And on the next day closer to a Kevin Love trade…
Cleveland completed a trade with Utah that brought back three players with non-guaranteed contracts Tuesday, assets they can use to make a trade for the Timberwolves star work under the NBA’s complicated salary-cap rules.
Also Tuesday, Wolves President of Basketball Operations Flip Saunders pulled owner Glen Taylor out of the third quarter of the WNBA’s Lynx game at Target Center, presumably to attend to an urgent Wolves’ matter in the team’s upstairs arena offices.
He returned to watch the end of the Lynx’s double-overtime victory and then quickly returned to the Wolves’ offices.
In a matter of days, the Cavaliers have gone from insisting they absolutely will not trade No. 1 overall draft pick Andrew Wiggins to positioning themselves for a blockbuster trade that’d acquire a third star to go along with LeBron James and Kyrie Irving.
The Cavaliers did so Monday by swinging a trade that sent away guard Carrick Felix’s guaranteed minimum contract, a second-round pick and $1 million to Utah for guards John Lucas and forwards Malcolm Thomas and Erik Murphy.
Those three players’ contracts combined total about $3.3 million that the Cavaliers could trade along with Wiggins, 2013 No. 1 overall pick Anthony Bennett and a future first-round pick or picks in exchange for Love, who is set to make $15.7 million this coming season.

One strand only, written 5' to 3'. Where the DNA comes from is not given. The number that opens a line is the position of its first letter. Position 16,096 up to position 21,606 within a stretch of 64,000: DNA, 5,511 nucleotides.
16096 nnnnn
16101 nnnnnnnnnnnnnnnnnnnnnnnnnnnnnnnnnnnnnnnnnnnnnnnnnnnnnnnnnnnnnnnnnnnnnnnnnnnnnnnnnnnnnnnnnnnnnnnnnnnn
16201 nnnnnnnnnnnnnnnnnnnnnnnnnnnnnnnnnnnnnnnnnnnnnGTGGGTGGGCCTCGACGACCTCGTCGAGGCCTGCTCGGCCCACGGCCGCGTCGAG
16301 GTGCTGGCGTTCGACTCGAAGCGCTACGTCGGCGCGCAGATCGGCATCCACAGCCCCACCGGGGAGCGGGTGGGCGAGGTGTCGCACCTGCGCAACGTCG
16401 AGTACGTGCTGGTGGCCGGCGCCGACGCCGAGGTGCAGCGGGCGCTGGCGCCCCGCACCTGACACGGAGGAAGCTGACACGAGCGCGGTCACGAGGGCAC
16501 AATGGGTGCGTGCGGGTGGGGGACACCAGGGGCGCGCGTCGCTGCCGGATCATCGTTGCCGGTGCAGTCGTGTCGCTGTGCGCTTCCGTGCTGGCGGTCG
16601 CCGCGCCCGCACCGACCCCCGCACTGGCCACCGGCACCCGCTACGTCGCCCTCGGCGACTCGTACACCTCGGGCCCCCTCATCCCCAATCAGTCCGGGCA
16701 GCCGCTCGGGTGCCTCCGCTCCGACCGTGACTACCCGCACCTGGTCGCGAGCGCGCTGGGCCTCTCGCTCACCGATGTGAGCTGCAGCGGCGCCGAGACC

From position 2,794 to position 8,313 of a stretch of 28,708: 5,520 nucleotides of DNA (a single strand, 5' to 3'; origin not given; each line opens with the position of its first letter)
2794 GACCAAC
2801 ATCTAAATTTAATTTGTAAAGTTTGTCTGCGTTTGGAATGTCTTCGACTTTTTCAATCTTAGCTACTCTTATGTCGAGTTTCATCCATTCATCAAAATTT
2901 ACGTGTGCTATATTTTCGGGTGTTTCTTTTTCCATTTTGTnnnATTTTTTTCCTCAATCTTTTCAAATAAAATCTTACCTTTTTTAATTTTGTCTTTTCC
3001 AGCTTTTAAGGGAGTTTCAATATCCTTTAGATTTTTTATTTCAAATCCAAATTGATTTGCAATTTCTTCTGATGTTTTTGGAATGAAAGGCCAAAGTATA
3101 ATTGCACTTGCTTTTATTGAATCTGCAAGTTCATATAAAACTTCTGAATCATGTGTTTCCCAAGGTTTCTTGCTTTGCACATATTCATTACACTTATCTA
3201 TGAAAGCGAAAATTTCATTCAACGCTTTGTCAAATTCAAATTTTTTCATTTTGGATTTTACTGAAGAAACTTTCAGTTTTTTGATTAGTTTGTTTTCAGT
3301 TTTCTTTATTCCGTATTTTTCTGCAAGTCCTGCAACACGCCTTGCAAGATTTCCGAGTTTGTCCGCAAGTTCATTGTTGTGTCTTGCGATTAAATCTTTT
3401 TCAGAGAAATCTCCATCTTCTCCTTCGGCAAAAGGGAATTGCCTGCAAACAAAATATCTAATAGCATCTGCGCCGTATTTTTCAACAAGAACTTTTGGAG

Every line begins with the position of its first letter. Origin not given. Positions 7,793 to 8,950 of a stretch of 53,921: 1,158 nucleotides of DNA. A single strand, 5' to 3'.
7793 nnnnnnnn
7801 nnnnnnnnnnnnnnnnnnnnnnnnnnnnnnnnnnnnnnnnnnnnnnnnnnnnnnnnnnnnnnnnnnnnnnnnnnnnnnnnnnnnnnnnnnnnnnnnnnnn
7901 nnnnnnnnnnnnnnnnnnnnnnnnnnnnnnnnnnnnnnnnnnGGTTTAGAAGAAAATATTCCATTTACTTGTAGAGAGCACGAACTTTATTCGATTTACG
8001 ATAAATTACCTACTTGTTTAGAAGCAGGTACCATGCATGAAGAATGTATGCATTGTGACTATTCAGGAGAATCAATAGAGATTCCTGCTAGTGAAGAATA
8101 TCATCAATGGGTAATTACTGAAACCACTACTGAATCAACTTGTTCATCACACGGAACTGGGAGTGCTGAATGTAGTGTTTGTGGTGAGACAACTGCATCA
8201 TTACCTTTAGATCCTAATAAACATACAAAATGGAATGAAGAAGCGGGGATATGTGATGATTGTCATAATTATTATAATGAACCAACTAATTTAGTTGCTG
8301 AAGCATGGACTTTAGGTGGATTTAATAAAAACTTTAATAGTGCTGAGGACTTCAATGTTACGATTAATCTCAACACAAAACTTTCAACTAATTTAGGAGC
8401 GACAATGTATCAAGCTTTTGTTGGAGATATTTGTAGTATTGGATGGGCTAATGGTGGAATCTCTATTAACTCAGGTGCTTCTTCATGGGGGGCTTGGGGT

Wiggins and Bennett together will earn a little more than $11 million this season after Wiggins signs his rookie contract, perhaps as soon as Wednesday.
The Wolves could acquire all three players the Cavaliers picked up Tuesday and then waive them without it costing the team anything. Yahoo!Sports reported Tuesday that the Cavaliers are interested in keeping Thomas because his $948,000 salary would make him an inexpensive role player the team needs for frontcourt depth.
The Wolves had some interest to acquiring Murphy, a young “stretch” power forward, when the Bulls waived him late last season before Utah claimed him on waivers. His $816,000 contract becomes partially guaranteed Aug. 1 if he is not released by then.
Wiggins’ salary-cap worth in a trade is zero until he signs a rookie contract that will pay him about $5.5 million this season.
If they sign him, they have to wait 30 days before trading him, but the two teams could agree to the terms before that.
The Cavaliers’ trade further establishes them as the favorite to acquire Love, although the Wolves still conceivably could use the Cavs’ interest to leverage better offers from teams such as Golden State or Chicago.
Love intends to opt out of his current contract and will become an unrestricted free agent in July 2015. He will turn 26 in September.
The Wolves have sought to include the contracts of J.J. Barea and Kevin Martin in a Love trade but likely will have to find a third team because the Cavaliers will be stretched to their cap limit with James, Irving and Love all signed to maximum-salary contracts. They’ll likely have to find a third team that has salary-cap room and maybe even a veteran player with a contract that team wants to trade — Philadelphia and Thaddeus Young possibly? — to do so.
Barea’s expiring contract will pay him $4.5 this season and Martin has three years and $21 million remaining on a four-year contract to which Saunders signed him last summer. Guard Alexey Shved’s expiring $3.1 million contract could be included in such a deal instead.